In diagnosing eczema, doctors do not require any lab tests; they can reach a diagnosis by simply conducting a physical examination of your skin and checking your medical records. They may also recommend patch testing or some additional tests to eliminate the possibility of other skin conditions or conclude whether your eczema is accompanied by any other skin disease.
Eczema Treatment Options
Eczema is recurrent by nature, so you will likely require a variety of therapies over the course of an extended period to manage the symptoms. Also, even with successful treatment, symptoms often recur with flare-ups.
The earlier you are diagnosed, the better as you may begin treatment promptly to get the symptoms under control. If at-home self-care remedies such as moisturizing prove ineffective, your physician might recommend one or a mix of the treatment options outlined below:
Ointments: You may get a prescription for a lotion or ointment containing a corticosteroid, which is usually used after moisturizing. These ointments can ease itching and restore the skin's appearance. Prolonged use of corticosteroid creams can have adverse side effects such as thinning skin. Some other ointments your physician may prescribe you are Protopic or Elidel, which contain medications known as calcineurin inhibitors. These medications are used to manage the skin reaction by targeting the immune system. Just as with a corticosteroid cream, these must be used after moisturizing, and you must also avoid direct sunlight upon applying these creams.
Antibiotics for Infections: If you notice open sores or fissures on the affected skin, you may have a bacterial or viral infection. In this case, you may be prescribed an ointment containing an antibiotic or oral antibiotics for short-term use.
Corticosteroids for Inflammation: If you experience inflammation and irritation, which is more common in severe cases, your physician may recommend oral corticosteroids like prednisone. However, while these medicines are highly effective, they mustn't be taken long-term due to their adverse side effects.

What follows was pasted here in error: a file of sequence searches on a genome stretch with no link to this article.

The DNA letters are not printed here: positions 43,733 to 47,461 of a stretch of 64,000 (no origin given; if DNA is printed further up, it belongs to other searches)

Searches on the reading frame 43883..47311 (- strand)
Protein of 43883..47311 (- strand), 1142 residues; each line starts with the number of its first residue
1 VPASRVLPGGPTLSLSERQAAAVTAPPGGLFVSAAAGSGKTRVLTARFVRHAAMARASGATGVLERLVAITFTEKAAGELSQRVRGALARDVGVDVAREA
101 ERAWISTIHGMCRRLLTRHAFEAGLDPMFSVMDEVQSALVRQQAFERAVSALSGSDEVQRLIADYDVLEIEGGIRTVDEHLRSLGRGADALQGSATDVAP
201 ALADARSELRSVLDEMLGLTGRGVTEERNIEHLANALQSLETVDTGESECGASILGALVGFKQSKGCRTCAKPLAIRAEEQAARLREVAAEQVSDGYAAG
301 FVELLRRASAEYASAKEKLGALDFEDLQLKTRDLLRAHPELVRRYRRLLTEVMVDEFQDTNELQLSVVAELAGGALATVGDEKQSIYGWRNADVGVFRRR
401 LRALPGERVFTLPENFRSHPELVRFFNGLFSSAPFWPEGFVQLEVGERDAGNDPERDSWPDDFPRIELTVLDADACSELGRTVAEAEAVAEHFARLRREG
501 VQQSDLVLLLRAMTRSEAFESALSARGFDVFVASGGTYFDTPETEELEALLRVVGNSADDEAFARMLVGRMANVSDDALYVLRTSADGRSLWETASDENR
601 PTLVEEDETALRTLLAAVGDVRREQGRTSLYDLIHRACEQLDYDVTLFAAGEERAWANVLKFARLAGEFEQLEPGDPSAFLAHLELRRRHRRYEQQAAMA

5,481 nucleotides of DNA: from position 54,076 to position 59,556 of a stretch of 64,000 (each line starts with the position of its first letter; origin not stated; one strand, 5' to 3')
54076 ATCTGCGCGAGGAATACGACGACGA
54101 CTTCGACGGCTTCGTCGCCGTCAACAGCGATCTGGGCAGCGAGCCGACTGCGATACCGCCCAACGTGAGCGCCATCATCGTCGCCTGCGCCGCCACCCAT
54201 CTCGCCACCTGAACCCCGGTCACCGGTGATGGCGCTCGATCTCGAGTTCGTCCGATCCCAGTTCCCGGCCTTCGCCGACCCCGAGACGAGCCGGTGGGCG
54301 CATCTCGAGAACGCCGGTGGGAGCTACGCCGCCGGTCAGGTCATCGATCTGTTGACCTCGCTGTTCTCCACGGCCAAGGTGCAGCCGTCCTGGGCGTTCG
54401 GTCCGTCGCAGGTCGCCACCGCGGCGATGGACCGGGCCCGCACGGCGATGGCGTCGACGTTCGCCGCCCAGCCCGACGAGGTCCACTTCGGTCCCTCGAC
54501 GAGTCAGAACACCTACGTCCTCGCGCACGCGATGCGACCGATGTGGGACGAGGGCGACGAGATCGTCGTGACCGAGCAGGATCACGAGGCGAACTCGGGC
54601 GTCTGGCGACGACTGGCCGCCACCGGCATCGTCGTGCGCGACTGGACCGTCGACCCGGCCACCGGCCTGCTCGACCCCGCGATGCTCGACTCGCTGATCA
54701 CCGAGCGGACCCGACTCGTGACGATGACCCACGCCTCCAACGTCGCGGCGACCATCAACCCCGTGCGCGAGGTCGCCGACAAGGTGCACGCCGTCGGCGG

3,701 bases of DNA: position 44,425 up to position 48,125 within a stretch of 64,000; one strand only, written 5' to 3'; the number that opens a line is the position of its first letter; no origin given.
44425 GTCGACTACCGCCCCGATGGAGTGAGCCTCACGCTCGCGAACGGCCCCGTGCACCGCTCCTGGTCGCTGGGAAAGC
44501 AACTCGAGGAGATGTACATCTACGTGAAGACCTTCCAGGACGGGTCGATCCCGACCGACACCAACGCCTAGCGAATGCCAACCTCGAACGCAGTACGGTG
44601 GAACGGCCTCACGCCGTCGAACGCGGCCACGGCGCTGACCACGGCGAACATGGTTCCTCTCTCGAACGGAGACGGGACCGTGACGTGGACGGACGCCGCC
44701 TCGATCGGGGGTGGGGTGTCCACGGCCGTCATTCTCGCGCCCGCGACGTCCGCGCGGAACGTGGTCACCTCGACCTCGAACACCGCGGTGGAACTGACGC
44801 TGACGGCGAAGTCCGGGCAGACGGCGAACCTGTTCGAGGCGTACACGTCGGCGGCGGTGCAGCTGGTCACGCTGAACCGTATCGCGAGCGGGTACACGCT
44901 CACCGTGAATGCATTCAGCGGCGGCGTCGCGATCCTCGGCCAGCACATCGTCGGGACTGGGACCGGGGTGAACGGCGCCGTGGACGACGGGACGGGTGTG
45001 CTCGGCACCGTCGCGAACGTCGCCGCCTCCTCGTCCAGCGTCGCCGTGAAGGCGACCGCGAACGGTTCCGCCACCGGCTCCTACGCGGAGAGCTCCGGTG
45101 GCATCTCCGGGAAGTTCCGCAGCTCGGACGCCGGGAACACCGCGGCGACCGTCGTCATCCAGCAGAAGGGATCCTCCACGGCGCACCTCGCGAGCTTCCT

Biologics: For more severe cases of eczema, there is a new FDA-approved medication known as Dupixent, which is an injectable form of biologic. This is a treatment reserved for those who have not had any success with the standard treatments. While very costly, its safety has been confirmed by numerous studies if taken as per instructions.
Gauze dressing: Covering the affected patches of skin using a corticosteroid ointment with wet dressings is also a highly useful option to treat severe cases of eczema. It can require a lot of work and know-how, which is why some individuals with extensive sores prefer to get this done in a hospital. However, you may consult your physician or a nurse about how to wrap wet dressings properly.
Phototherapy: Phototherapy is reserved for those who don't get the desired results with medications or those who experience outbreaks shortly after receiving a form of standard treatment. This therapy entails the use of measured amounts of natural UV light on the affected areas. There are also types of phototherapy that expose artificial ultraviolet A and ultraviolet B to the skin. As effective as it is, prolonged phototherapy poses some risks such as increasing the danger of skin cancer and speeding up the aging of the skin.
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